Canada’s big six banks dominate the mortgage market. They also happen to cost a lot more when compared to smaller lenders.
According to a recent report from Mortgage Professionals Canada, 62 per cent of Canadian mortgages were obtained at a big bank. Brokers provided 28 per cent of mortgage loans last year while five and three per cent came from credit unions and insurance and trust companies, respectively. The remaining two per cent were secured through “other” sources.
“The big banks never offer the lowest posted rates on the market, but Canadians aren’t spending enough time researching rates before signing their mortgages, and that’s potentially costing them thousands of dollars a year,” Justin Thouin, CEO and Co-Founder of LowestRates.ca said in a release.
According to LowestRates.ca, the posted mortgage rates at Canada’s big banks were consistently higher than the rates offered by smaller lenders in 2018.
While Canadians were quick to pay attention to RBC lowering its five-year fixed-rate mortgage to 3.74 per cent, Thouin points out smaller lenders and brokers continually offer more affordable rates.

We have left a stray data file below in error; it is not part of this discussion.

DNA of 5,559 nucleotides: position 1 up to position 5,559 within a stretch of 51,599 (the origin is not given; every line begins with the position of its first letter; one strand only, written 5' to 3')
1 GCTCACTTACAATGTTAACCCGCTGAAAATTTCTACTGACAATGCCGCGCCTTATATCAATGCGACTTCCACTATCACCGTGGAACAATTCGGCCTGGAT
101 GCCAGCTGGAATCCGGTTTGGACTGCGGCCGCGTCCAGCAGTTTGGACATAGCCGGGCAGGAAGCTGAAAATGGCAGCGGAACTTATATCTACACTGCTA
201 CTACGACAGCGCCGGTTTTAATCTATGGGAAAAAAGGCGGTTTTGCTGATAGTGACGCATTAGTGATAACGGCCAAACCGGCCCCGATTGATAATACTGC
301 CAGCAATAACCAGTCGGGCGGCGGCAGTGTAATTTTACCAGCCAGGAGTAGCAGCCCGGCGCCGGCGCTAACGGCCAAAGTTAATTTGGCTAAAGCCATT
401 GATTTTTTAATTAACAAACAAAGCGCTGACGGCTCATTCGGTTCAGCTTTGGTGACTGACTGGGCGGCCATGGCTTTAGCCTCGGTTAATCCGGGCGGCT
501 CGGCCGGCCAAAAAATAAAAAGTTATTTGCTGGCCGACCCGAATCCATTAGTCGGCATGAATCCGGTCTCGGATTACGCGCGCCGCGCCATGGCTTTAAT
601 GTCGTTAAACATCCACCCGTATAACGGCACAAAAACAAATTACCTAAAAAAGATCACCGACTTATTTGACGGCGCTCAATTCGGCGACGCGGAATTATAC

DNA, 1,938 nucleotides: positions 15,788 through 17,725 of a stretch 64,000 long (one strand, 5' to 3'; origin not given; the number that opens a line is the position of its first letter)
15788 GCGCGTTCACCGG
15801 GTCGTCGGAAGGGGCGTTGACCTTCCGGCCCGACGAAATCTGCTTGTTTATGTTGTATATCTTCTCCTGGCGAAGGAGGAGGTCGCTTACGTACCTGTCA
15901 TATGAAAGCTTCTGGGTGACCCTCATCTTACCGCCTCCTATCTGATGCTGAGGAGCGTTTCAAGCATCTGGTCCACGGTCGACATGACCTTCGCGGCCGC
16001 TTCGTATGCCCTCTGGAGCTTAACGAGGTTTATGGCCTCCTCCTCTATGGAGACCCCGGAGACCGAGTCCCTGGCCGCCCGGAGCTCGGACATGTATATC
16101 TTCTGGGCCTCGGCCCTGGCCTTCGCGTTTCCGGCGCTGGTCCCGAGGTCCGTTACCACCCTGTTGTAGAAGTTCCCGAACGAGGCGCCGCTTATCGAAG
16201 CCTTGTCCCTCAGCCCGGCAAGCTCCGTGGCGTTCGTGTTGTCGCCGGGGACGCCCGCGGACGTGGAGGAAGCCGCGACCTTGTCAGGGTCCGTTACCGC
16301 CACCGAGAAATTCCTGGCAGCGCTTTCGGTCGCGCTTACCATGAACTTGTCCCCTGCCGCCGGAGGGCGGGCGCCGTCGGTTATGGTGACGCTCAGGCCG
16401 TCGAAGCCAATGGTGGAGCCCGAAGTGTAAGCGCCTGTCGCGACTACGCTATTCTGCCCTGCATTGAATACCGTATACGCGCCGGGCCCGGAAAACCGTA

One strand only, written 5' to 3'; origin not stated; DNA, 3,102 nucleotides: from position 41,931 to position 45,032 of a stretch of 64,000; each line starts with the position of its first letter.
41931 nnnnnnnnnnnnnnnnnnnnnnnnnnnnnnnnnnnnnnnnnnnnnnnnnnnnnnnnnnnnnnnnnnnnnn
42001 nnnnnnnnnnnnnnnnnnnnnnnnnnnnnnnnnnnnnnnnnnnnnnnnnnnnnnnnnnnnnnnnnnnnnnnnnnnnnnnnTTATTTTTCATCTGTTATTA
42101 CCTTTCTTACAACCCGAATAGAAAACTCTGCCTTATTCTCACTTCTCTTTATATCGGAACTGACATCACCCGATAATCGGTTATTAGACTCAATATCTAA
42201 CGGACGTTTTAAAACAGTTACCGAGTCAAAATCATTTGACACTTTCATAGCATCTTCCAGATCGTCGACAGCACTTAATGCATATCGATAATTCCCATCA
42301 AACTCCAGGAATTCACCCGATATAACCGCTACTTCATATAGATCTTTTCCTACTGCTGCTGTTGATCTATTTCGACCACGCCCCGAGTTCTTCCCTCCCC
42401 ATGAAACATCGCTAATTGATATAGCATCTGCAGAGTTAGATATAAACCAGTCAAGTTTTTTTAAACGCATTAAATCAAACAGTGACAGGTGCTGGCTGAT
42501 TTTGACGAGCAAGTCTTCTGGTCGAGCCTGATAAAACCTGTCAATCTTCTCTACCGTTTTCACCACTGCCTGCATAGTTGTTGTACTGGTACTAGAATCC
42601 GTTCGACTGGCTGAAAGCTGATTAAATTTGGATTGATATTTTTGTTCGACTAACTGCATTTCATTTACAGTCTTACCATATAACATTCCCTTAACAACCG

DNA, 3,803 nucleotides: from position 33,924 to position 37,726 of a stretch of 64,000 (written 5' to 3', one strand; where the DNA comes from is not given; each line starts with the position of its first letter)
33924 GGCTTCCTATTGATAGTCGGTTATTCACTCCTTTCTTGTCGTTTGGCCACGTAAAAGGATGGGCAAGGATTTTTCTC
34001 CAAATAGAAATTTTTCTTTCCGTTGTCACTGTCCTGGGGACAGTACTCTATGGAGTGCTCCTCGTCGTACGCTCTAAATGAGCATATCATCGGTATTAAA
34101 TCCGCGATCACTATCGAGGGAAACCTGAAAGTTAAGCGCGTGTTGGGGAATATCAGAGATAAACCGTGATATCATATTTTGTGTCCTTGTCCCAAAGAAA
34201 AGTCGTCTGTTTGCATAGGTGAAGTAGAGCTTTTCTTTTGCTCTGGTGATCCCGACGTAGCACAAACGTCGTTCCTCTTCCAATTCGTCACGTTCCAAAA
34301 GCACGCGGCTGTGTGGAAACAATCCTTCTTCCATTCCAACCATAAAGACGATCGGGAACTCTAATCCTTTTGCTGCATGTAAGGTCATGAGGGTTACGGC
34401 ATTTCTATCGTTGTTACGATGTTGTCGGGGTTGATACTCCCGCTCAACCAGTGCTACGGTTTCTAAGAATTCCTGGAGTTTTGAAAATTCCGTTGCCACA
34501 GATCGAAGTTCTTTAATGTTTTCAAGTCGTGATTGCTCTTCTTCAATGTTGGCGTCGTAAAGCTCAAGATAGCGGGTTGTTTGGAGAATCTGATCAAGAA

“We compare prices when we do less costly things, like take a trip or buy a TV, but we don’t shop around for rates for homes—one of the most expensive purchases we’ll likely ever make—despite the fact that the money we can save on a vacation pales in comparison to what we can save on a mortgage,” Thouin added.
According to the online rate comparison site, consumers would pay $2,560 per month on a $500,000 mortgage with RBC’s new rate but, if they shopped around, they could pay $2,426 monthly through another lender on the same terms. Though the savings is a modest $134 monthly, it can add up to $40,200 over the course of a 25-year mortgage.
Just as lenders rates rise, they also (occasionally) fall and when they do, consumers should see their rates change. Unfortunately, Thouin says that isn’t always the case when it comes to big banks.
“Brokers and smaller lenders often drop their rates first to be more competitive, and banks are slower to implement changes because they know they own the market,” he explains. “This will only change when Canadians realize they’re being overcharged and begin to shift away from the banks, and that will only happen as we increase awareness about the alternative market. The best deals are found online, not in your family’s legacy bank branch.”